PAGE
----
• Set aside final payments and tips
  • Send final guest count to venue/caterer
  • Pack for your honeymoon

Post Wedding
  • Arrange for someone to return any rentals
  • Arrange for someone (usually maid of honor) to take the bridal gown for cleaning and preservation
  • Arrange for someone (usually best man) to return the groom’s tuxedo to the rental shop
  • Write and send thank-you notes to guests who sent or brought gifts and vendors who were especially helpful



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“Uh-oh,” you think as you hear Jane slam the door to her office. You’re in for another long day. “I wonder what set her off this time? How long will the rest of need to suffer?”

0208GIBBERMAN.gifWe all know what it is like to be around someone with a negative attitude and none of us enjoy it! They really do drain our energy, enthusiasm and liveliness and mak us feel depressed along with them. They definitely affect our morale and, as a result, our productivity at work.

So how do we make the best of things when we work with a person who is always in a bad mood? If someone is persistently critical, judgmental, pessimistic and angry, they are often looking for attention. The more you react to their negativity, the more they are encouraged to continue. The best response is to remove yourself from her presence. When that’s not possible, do not be drawn into her negative energy. Acknowledge that it must be difficult to see only the negative aspects of life, but do NOT mesh your feelings with her negative ones. Keep martial arts principles in mind – resistance causes tension and the opponent will remain stuck. If you ignore the intimidator, they have no one to argue with and will move on to a more willing sparring partner.

In my experience, consistently negative people use these down beat emotions to cover their own hurt or pain. If you want to help, ask questions such as: “What is it like for you to have everything go wrong?” or “What does it feel like to be so angry?” Focus on her where she is. Make the statement be about her, not the external things that may have triggered the mood. Do not talk about other persons, yourself or the world in general. It is the individual who is hurting who wants to be acknowledged and heard. If you are having trouble being kind to a0208_INSTORY_makebelieveball.gif steadfastly negative person, consider how you would treat a person who is physically hurt. The negative person is aching emotionally, and expressing it through anger and negative energy. Try to be as caring to her as you would someone who is physically hurt.

Another tactic is to ask the person with the negative attitude “What do you really want?” Often she does not know, which is part of the problem. Negative people can usually only tell you what is wrong or what they do not like. But that’s a start. The challenge is to help the cynical person change their experiences by changing their way of thinking.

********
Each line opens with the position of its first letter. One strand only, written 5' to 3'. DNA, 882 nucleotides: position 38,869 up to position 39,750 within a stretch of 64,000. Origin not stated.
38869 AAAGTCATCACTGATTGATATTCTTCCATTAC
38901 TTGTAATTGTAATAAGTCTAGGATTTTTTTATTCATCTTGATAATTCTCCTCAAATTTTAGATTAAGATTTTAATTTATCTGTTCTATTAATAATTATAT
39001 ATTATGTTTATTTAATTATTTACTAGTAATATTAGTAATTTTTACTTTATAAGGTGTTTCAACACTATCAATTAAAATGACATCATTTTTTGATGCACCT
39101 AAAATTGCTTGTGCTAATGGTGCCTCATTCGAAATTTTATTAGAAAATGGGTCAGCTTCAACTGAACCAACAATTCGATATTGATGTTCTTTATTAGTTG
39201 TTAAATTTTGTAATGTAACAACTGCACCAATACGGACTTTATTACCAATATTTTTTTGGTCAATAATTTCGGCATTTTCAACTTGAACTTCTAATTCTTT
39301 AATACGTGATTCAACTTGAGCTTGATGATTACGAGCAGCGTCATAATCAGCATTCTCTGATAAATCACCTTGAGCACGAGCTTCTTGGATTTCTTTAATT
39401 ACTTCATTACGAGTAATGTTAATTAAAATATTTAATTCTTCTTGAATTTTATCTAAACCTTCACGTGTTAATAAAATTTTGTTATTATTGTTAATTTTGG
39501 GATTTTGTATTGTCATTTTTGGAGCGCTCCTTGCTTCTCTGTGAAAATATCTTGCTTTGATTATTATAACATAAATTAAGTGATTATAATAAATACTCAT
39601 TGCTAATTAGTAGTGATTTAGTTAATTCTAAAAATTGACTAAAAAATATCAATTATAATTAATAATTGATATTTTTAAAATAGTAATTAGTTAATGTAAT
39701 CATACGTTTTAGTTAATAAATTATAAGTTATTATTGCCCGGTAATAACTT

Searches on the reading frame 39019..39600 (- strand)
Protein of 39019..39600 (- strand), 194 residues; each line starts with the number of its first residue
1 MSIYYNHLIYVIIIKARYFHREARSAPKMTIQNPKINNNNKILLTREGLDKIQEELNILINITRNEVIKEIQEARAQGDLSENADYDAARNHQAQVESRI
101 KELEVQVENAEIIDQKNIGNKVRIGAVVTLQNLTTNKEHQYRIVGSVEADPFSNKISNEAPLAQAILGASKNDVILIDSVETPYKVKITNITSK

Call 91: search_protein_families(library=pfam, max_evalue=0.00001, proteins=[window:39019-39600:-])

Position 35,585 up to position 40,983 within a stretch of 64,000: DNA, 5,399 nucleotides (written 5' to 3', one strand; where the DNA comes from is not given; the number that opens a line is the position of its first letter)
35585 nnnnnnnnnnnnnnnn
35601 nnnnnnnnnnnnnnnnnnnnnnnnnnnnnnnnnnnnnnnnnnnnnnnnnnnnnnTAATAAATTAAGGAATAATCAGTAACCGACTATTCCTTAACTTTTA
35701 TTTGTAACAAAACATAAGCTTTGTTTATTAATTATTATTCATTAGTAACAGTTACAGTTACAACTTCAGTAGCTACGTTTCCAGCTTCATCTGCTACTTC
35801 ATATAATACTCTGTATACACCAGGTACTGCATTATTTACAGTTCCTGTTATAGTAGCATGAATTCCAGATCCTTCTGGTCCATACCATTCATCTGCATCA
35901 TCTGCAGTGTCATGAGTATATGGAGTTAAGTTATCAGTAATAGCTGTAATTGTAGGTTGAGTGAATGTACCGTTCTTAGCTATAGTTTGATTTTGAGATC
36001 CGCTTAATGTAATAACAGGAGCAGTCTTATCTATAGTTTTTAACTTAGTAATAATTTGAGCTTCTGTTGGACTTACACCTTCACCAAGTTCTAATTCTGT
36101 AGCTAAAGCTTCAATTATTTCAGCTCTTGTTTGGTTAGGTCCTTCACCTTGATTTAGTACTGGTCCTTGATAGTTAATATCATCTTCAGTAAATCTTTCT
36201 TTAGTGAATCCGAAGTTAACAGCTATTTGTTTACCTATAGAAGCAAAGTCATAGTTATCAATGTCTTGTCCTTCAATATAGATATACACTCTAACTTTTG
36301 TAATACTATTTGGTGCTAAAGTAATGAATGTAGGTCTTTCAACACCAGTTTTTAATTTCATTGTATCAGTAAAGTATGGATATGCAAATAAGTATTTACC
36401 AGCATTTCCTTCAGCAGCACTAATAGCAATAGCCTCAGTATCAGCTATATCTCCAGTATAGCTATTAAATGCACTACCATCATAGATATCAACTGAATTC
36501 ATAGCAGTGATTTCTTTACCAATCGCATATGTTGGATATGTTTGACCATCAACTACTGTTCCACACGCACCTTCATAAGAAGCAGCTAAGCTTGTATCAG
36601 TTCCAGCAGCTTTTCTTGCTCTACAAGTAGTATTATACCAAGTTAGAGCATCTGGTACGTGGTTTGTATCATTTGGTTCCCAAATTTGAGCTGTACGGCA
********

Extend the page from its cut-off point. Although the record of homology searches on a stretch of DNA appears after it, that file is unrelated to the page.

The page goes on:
How important is attitude to our success? According to Dr. Martin Seligman, the father of the field of positive psychology, in his study on why people succeed and thrive, the number one factor is attitude. Attitude is the foundation of everything we do or do not do, accomplish or do not achieve. The good news is: Your attitude is determined by you. You decide whether you will be positive or negative. Your choice will determine whether people want to work with you or prefer to be as far away from you as possible.

Think of this quote when you find yourself at a fork in the negative-colleague-road: “In one minute I can change my attitude, and in that one minute I can change my entire day!”

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It’s that time of year again. Roses, teddy bears and Valentine’s Day date plans. Ah yes, love is in the air. However, the soft glow of a candle-lit dinner has been replaced by the blaze of fluorescent lights in the break room. Office romance has become a thing of the present, but it should remain an idea of the past.

Having a relationship with a co-worker is commonly known as “dipping your pen in the company ink.” But there’s a reason why we don’t use quills and a jar of ink anymore, though – it’s messy.

It’s not uncommon, however, that the laws of attraction work against us, and Cupid shoots his love-dipped arrow right into the keesters of you and Mr. McDreamy in the desk next to you. There is no repellant that keeps the love bug from biting, and it’s easy to see why the office is the perfect setting.

Think about it – sleep aside, about 75 percent of your day is spent with your colleagues. You spend just as much time, if not more, with your co-workers as you do with a significant other. The more you see that special someone, the more attracted you get, and often times you can cut the sexual tension with a knife.

0208_INSTORY_makebelieveball.gif Look at how well you know your co-workers, too. You get all day to learn about their past, their likes and dislikes, and you get insight into their personality. It’s like the gates of communication open, and you become comfortable with that person on level like no other.